revenue was passenger transportation, which acc
ounted for 75 per cent of the group’s results.
In 1994, shortly after German reunification, Deutsche
Lufthansa experienced the biggest upheaval in the
history of the company. The liberalization of the tran
satlantic aviation market as well as the complete
liberalization of air transport within the European
Union meant that Lufthansa was faced with increased
competition. In response, major restructuring was ca
rried out. Following serious financial problems, the
German government-owned airline was privatized, partially
at first, and then completely in 1997. During
the privatization process in the nineties, alongside it
s core business of flight operations, the Lufthansa
Group set up further independent divisions for air car
go, maintenance, repair and overhaul (MRO) and
catering, as well as its own IT company (see Exhibit 2)
. They chose this portfo
lio approach to partly
counter extreme market fluctuations. With its subs
idiary Lufthansa Sky Chefs, Lufthansa became the
market leader in the catering industry and, with the t
echnical expertise of Lufthansa Technik, the leader in
aircraft maintenance and repair.
The transition into the 21
century seemed smooth for Lufthansa, as it was able to further expand its
competitive position while preparing for global competition in a myriad of ways including, for example,
an order for the new Airbus 380. Numerous globa
l issues emerged during the beginning of the new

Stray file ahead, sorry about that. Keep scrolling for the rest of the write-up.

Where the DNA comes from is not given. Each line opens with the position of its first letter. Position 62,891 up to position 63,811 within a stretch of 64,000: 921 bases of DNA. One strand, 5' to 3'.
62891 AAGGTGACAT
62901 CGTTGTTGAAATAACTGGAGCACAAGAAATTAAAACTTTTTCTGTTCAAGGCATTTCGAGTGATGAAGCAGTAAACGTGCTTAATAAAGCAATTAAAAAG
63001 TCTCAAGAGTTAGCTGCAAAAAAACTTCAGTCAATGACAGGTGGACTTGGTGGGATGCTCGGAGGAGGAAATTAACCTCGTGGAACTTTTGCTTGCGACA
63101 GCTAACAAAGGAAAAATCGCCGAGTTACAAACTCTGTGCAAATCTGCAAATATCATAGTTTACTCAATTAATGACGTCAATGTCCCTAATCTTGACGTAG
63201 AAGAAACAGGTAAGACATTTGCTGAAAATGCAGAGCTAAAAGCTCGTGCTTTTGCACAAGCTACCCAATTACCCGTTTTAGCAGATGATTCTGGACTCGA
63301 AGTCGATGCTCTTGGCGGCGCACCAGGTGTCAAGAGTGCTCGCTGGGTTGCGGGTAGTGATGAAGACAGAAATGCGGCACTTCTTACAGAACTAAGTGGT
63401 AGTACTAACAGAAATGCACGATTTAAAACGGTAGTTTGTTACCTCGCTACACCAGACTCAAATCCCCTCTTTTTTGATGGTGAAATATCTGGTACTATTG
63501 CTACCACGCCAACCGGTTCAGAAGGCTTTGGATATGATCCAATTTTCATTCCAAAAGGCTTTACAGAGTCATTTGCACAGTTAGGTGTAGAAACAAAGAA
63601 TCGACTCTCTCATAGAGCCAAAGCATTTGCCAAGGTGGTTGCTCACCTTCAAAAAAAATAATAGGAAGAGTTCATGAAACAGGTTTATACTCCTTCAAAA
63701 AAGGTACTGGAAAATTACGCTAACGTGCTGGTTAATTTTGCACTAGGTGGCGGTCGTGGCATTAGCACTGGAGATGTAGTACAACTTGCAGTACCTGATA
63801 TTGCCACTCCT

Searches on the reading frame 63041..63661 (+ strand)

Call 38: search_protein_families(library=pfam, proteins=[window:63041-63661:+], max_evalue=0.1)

millennium, including the attacks of September 11 in th
e United States, the outbreak of SARS in Asia and
the war in Iraq. These all took their toll on airlines wo
rldwide, including Deutsche Lufthansa, and steadily
diminished operating results.
Despite these complex issues, Lufthansa’s brand was
generally associated with
high quality. In
it had a strong reputation in the business travel segment.
With a 40 per cent share of sales from corporate
travel business in 2012, Lufthansa was the market lead
er worldwide. The revenue from first and business
class made up 39 per cent of company results, and fo
r long-haul flights, the premium share was 50 per
Only Singapore airlines, its Star Alliance part
ner, could boast a similar share of 40 per cent.
This seemingly positive position enjoyed by Lufthansa c
ould not hide the fact that, for a firm of its size
and turnover, the profits of the last few years were
relatively low. In order to be able to invest in
innovations, such as Internet on board, the flat business
class seat, or the renewal and expansion of their
fleet, Lufthansa urgently needed to achieve
a better operating margin (see Exhibit 3 and 4).
In order to survive in the new competitive environm
ent that emerged following liberalization, Lufthansa
stepped up its search for partnerships
and in 1997 founded the first airlin
e alliance, named Star Alliance,
with partners United Airlines, Air Canada, Scandina
vian Airlines and Thai Airways. Each day, the
alliance members operated 21,230 flights in 189 countri
es, which made Star Alliance the largest strategic
alliance in the market.
By 2012, the alliance comprised 27 member airlines. In 1999, the European
competitors followed suit, with British Airways an
d its global partners establishing the One World
alliance. Shortly afterwards, in 2000, a third globa
l alliance, named Skyteam, was formed by Air France
and its partners Delta Airlines, Korean Air and Aeromexico.
Authorized for use only by calvin chu in MGT 4090 at University of Lethbridge from Sep 09, 2015 to Dec 15, 2015.
Use outside these parameters is a copyright violation.